Donetsk (Ukraine) (AFP) - At least two civilians were killed in heavy clashes on the outskirts of the main rebel-held bastion of Donetsk in east Ukraine on Tuesday, as the UN warned of a "massive exodus and destruction" if fighting intensified.
Powerful explosions rocked the western Petrovksy suburb of the sprawling million-strong city, the local administration said, as government forces pushed on with an offensive to oust insurgents.
Earlier, dozens of cars packed with terrified residents could be seen fleeing the industrial hub via a perilous humanitarian corridor that ran close to the scene of the clashes.
Ukraine's military called on insurgents in Donetsk, Lugansk and another frontline city, Gorlivka, on Monday to open corridors for several hours each day to allow civilians to escape.
But even as fleeing residents were supposed to be given free passage between 10 am and 2 pm out of the pro-Russian stronghold, explosions rumbled on along the road in the town of Maryinka.
"We are trying to leave," said a tearful elderly woman travelling with a group of people in a taxi. Asked where they were heading, she replied: "Wherever we can get to."
At a Ukrainian military checkpoint -- consisting of five tanks in a sunflower field -- cars started building up, one with children's pushchairs on the roof and many with elderly people inside.
At another checkpoint, a rebel commander told AFP: "We are not stopping anyone, everyone leaves freely. They go every day."
Some vehicles bore white scarves to mark them out as civilians. Smoke from the fighting could be seen on both sides of the otherwise deserted road.
Ukrainian forces announced Monday they were closing in around Donetsk, after already scoring significant gains over the last month.
But the rebels have pledged to fight on in the cities under their control, and government forces continue to come under heavy bombardment from separatist positions.
Ukrainian forces retreated from the town of Yasynuvata north of Donetsk, which they took a few days ago, to avoid putting the population at risk, security spokesman Andriy Lysenko said Tuesday.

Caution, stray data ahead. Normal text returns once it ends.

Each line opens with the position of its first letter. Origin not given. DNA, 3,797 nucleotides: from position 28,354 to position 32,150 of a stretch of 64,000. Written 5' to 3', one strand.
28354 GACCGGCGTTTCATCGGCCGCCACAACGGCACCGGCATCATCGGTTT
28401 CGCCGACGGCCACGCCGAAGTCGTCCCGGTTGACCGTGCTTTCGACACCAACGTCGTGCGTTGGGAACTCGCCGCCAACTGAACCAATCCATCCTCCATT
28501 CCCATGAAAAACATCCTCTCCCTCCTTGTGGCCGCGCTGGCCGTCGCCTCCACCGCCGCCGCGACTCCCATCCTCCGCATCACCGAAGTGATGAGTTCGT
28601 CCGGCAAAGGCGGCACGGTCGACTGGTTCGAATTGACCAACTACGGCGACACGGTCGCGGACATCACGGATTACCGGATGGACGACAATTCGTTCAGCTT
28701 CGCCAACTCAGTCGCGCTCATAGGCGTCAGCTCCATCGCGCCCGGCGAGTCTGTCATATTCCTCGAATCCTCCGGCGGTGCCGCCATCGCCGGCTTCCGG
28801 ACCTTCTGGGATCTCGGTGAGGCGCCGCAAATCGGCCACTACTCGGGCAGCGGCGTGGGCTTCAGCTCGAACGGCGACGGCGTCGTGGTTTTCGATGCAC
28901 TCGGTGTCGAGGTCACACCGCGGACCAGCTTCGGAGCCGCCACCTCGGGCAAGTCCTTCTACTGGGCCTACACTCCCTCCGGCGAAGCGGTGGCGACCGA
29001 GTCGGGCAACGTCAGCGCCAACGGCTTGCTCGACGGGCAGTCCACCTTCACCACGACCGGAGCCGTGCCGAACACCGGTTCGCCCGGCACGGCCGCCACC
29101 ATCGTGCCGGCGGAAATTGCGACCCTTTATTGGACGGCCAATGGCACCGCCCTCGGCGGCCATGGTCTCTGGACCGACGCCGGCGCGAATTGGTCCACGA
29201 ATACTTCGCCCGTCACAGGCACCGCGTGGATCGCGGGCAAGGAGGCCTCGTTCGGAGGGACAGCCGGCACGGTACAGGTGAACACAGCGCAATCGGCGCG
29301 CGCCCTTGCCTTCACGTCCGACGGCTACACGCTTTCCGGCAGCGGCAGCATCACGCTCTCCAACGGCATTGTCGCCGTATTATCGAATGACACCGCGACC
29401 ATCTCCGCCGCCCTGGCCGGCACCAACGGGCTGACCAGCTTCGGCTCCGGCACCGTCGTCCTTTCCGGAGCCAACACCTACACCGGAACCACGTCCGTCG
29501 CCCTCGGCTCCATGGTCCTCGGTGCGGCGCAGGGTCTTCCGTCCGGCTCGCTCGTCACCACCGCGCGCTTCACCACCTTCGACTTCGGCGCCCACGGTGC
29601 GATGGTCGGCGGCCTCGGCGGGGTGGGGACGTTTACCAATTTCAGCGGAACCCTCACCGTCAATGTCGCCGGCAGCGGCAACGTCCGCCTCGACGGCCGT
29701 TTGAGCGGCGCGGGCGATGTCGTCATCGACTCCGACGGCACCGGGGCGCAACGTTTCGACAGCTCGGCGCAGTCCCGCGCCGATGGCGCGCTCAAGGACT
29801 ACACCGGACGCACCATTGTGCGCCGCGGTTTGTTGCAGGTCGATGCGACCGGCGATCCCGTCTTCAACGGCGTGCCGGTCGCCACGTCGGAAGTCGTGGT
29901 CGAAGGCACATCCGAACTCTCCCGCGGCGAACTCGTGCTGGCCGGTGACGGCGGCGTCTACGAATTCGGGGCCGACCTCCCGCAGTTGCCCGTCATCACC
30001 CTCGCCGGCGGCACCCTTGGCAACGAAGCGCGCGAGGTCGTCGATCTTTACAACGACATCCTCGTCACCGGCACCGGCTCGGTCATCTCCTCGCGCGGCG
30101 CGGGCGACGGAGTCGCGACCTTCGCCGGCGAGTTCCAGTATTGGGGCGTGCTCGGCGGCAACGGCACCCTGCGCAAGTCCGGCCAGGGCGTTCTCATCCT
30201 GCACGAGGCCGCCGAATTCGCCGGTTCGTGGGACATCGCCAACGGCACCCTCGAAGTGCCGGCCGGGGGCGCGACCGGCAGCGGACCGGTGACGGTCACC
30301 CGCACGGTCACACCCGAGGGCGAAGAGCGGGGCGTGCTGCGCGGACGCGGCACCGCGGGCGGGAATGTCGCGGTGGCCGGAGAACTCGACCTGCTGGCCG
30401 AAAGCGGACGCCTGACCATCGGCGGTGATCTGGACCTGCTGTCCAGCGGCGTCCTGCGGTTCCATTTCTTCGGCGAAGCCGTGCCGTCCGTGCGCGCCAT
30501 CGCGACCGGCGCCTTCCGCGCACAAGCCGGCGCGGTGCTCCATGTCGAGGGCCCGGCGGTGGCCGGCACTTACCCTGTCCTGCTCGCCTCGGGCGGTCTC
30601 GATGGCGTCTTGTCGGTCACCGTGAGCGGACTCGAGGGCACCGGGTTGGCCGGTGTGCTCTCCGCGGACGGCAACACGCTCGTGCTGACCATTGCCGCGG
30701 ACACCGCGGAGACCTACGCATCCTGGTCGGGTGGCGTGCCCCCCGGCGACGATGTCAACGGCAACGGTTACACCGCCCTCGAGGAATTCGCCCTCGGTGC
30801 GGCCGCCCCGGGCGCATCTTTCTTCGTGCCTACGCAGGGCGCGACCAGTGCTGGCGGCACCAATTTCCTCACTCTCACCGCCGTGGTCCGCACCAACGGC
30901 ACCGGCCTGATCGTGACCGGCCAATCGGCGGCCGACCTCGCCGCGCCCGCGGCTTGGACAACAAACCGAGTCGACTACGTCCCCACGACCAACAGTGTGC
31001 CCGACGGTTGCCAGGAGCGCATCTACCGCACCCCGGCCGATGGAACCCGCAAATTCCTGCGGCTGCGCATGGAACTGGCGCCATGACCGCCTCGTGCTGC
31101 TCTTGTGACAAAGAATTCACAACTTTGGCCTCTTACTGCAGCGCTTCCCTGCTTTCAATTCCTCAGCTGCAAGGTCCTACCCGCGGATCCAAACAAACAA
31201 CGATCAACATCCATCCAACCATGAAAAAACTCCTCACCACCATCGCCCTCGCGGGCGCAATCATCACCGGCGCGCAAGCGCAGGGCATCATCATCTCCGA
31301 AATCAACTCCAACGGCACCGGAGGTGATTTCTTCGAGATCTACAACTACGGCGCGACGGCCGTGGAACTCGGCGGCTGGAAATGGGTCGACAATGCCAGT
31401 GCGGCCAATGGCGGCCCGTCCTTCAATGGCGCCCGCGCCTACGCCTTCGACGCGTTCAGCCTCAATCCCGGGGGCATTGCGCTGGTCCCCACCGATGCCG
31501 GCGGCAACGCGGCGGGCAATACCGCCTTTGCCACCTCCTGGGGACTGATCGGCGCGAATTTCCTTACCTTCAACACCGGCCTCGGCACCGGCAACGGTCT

In the past 24 hours, three Ukrainian soldiers were killed and 46 injured, he said.
More than 1,150 people, mainly civilians, have died since the civil war erupted in mid-April.
- 'Half of population has fled' -
The United Nations' refugee agency warned that continued fighting in eastern cities "could lead to a massive exodus and massive destruction".
Some 285,000 people have already fled their homes due to the conflict in east Ukraine, it estimated, with many leaving for other parts of the country, but close to 168,000 seeking sanctuary in Russia.
In Lugansk, the rebels' second largest city, local authorities said Tuesday that nearly half the population had fled amid warnings of a "humanitarian catastrophe".
The city of 420,000 has been without power, running water, Internet or phone lines for three days, they said.
Human Rights Watch meanwhile said that rebels were hampering the work of medical services in the industrial east, hijacking ambulances to transport fighters and stealing equipment in what could amount to war crimes.
"This appalling disregard of people who are sick or wounded can be deadly and needs to stop immediately," said HRW's Europe and Central Asia researcher Yulia Gorbunova.
Rockets or mortars likely fired from government positions also hit hospitals in rebel-held territory, killing at least two medics, HRW added.
- Russian 'provocation' -
Tensions between Russia and the West have soared to their worst point since the Cold War over the fighting in Ukraine, with the United States and the EU slapping punishing sanctions on Moscow over its alleged support for the rebels.
Russian President Vladimir Putin ordered his government Tuesday to draft a response to the sanctions, which have already forced a subsidiary of national carrier Aeroflot to ground all flights.
In a move that Ukraine's ministry of defence deemed "a provocation", Moscow has also begun large-scale military exercises in southern Russia set to last until Friday.
Kiev's military said 45,000 Russian troops were massed along Ukraine's border, a move that Washington said was alarming.
"Additional Russian forces continue to arrive along the Ukrainian border and Russia continues to reposition forces throughout the region," US State Department spokeswoman Jen Psaki told reporters.
"We don't have specific numbers from here to share, and the specifics on troop numbers is difficult to calculate," she said.
"Certainly, the fact that troops continue to arrive is something that we are watching closely and remain concerned about."
Meanwhile, 110 experts from the Netherlands, Australia and Malaysia continued to comb for remains and belongings of the victims of flight MH17, which was shot out of the sky on July 17, killing all 298 people on board.
The US believes it was downed by a surface-to-air missile fired by rebels and supplied by Russia, but the rebels and Moscow blamed the Ukrainian military.